DR. ZBIGNIEW JAWOROWSKI dies
DrMarty | November 14, 2011 at 03:31 amby
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He was an atmospheric chemist and radiation specialist. Dr. Jaworowski fought fearlessly for the truth, with major original contributions on subjects including the Chernobyl radiation hysteria, the linear no-threshold theory, and global warming, and weathered every attack for his views with courage and equanimity.
As the head of radiation protection for Poland at the time of the Chernobyl accident, he pushed the then-Communist regime (in the middle of the night) to act quickly to provide all Polish children with potassium iodide to protect their thyroids against the radioactive iodine released in the accident. Reflecting later on his action, he realized that the radiation levels were elevated, but too low to cause the reaction he was worried about at the time.
Later he wrote several scientific analyses of Chernobyl, countering claims of radiation damage stemming from the Chernobyl accident.
He also fought against the Linear No-Threshold theory of radiation, which falsely holds that any amount of radiation, down to zero, is bad.
An avid explorer and mountain climber, Dr. Jaworowski made scientific observations on mountain glaciers on five continents.
He first measured the carbon dioxide content of atmospheric air at Spitzbergen in 1957-58. His knowledge of the complex processes of ice formation led him to question the validity of historical CO2 records that are based on analysis of absorbed gas in ice cores.
In a 1992 article with Norwegian geologist Tom Victor Segelstad, he challenged the CO2 historical record by showing that the melting and refreezing of ice layers, under actual, continuously varying conditions of wind and temperature, eliminated any record of the original atmospheric content of the gas.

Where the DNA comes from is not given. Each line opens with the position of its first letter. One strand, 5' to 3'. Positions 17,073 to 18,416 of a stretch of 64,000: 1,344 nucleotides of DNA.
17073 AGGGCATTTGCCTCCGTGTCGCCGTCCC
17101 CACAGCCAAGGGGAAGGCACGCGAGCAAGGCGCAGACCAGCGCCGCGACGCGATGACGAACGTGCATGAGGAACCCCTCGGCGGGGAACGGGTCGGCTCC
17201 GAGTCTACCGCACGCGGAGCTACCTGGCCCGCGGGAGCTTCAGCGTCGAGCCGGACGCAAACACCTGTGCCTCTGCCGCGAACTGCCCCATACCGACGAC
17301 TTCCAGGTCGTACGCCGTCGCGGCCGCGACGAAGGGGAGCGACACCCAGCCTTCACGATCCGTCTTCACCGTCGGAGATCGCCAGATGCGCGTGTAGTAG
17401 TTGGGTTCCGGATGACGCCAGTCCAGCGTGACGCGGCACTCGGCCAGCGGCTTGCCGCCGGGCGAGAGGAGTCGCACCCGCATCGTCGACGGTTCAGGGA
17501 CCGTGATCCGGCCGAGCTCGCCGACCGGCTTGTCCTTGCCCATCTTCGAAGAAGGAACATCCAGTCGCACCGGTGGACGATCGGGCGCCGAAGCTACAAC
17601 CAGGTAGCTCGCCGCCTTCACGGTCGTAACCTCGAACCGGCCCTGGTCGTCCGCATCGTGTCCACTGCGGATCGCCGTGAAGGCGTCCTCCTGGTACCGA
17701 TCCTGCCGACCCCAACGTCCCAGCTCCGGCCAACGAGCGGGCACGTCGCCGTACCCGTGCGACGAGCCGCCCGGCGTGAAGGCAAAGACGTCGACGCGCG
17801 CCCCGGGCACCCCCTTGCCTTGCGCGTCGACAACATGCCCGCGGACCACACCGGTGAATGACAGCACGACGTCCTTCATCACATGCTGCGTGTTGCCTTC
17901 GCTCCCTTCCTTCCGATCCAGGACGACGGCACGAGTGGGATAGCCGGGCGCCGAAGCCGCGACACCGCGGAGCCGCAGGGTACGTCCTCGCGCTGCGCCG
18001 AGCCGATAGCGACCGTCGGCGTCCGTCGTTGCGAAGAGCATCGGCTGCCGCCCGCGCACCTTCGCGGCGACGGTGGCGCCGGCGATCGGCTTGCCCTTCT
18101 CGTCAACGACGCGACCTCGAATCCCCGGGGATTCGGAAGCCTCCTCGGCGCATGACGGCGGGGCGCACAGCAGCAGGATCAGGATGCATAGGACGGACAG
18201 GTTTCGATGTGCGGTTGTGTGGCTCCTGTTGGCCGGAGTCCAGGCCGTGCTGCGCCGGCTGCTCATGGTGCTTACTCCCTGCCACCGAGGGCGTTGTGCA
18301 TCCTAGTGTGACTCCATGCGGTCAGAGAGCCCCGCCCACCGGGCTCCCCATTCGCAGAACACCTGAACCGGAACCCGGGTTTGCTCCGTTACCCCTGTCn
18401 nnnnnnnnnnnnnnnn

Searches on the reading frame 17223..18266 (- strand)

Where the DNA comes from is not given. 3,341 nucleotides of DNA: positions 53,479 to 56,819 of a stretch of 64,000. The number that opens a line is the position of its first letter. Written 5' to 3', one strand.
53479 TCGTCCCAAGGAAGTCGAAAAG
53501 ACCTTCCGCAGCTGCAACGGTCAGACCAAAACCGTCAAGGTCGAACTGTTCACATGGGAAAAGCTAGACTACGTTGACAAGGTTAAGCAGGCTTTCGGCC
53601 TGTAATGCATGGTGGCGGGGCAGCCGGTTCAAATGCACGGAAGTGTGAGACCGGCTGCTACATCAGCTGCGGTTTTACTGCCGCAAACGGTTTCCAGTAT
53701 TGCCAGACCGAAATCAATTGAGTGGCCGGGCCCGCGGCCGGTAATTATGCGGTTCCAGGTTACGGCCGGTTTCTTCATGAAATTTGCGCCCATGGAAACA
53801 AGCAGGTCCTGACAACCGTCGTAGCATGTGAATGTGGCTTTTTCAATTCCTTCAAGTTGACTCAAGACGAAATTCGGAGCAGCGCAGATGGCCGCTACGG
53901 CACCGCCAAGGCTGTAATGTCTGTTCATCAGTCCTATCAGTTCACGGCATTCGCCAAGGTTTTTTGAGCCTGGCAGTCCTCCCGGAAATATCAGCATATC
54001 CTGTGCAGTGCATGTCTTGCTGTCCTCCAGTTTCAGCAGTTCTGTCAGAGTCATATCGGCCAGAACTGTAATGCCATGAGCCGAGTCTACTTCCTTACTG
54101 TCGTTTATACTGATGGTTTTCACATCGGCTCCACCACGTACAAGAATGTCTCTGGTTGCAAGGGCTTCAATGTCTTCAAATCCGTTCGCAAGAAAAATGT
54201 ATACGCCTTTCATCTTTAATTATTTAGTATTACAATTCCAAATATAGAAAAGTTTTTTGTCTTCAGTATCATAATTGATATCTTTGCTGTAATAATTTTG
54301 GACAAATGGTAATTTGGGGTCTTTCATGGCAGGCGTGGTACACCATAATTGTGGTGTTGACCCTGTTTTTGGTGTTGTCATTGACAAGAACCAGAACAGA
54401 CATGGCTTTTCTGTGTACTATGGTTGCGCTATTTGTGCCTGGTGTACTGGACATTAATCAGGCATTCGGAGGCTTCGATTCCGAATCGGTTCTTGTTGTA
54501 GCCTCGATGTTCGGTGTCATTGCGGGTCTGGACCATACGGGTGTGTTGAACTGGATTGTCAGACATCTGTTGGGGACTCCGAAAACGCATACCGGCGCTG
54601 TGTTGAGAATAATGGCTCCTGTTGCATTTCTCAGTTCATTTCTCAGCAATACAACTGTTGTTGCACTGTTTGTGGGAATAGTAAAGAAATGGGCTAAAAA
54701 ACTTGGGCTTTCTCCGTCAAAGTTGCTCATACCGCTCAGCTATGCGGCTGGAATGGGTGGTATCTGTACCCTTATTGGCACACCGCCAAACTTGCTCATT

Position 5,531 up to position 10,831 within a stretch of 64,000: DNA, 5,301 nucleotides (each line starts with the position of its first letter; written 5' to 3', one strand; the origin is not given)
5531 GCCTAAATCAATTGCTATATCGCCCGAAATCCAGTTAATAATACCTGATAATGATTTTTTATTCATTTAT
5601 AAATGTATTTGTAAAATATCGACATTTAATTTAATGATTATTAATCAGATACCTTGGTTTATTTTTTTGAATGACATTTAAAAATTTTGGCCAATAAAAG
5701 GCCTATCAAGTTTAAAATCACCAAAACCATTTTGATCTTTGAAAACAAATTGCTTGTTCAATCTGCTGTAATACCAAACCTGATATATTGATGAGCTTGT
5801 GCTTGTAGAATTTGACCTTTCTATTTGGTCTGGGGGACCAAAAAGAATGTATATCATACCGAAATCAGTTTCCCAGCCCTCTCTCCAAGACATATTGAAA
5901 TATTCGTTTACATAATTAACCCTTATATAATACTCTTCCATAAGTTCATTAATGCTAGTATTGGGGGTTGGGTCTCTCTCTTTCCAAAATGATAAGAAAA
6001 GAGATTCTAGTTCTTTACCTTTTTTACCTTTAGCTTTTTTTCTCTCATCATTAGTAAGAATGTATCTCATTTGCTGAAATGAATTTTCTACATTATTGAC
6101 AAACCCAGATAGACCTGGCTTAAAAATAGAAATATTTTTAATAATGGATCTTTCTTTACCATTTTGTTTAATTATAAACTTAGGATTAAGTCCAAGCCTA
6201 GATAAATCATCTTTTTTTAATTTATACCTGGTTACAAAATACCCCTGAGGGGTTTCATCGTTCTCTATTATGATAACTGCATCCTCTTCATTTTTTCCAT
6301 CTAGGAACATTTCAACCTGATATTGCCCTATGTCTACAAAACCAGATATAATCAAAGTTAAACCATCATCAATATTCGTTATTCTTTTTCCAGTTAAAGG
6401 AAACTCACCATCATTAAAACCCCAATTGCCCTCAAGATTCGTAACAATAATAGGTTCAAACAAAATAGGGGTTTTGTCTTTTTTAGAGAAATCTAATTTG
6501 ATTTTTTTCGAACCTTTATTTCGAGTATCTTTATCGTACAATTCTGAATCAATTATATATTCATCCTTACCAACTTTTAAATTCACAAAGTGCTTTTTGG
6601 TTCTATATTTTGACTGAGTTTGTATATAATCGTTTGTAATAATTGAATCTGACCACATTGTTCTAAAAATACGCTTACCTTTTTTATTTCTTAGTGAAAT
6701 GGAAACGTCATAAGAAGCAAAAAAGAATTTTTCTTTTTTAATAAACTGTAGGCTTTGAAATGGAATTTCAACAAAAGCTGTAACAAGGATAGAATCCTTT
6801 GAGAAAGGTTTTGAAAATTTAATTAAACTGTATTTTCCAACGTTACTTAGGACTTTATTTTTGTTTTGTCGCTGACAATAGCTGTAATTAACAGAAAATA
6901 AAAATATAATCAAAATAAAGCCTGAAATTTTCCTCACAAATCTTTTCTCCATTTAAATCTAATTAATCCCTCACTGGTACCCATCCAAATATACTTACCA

Dr. Jaworowski became an outspoken opponent of the human-induced global warming theory.
From 1972 to 1991, he investigated the history of the pollution of the global atmosphere, measuring the dust preserved in 17 glaciers: in the Tatra Mountains in Poland, in the Arctic, Antarctic, Alaska, Norway, the Alps, the Himalayas, the Ruwenzori Mountains in Uganda, and the Peruvian Andes.
Dr. Jaworowski was a member of the United Nations Scientific Committee on the Effects of Atomic Radiation (UNSCEAR) from 1973 to 2010, and served as its chairman from 1980-1982. He held three advanced degrees, Doctor of Medicine, a PhD, and Doctor of Science in the natural sciences.
Born in Krakow in 1927, he was 12 years old when World War II began. After the Germans closed all the secondary schools and universities in Poland, he studied clandestinely, learning several modern languages as well as Greek, Latin, and some Sanskrit. He read widely during those years--literary classics science, history, and poetry, and often cited Shakespeare and other classical history in his analyses.
Dr. Jaworowski published more than 300 scientific papers and four books, and he wrote and edited many scientific documents for UNSCEAR, the IAEA, and the U.S. EPA. He is survived by his wife, Zofia, who is a paleontologist and member of the Polish Academy of Sciences, their son and daughter-in-law, and two grandchildren.
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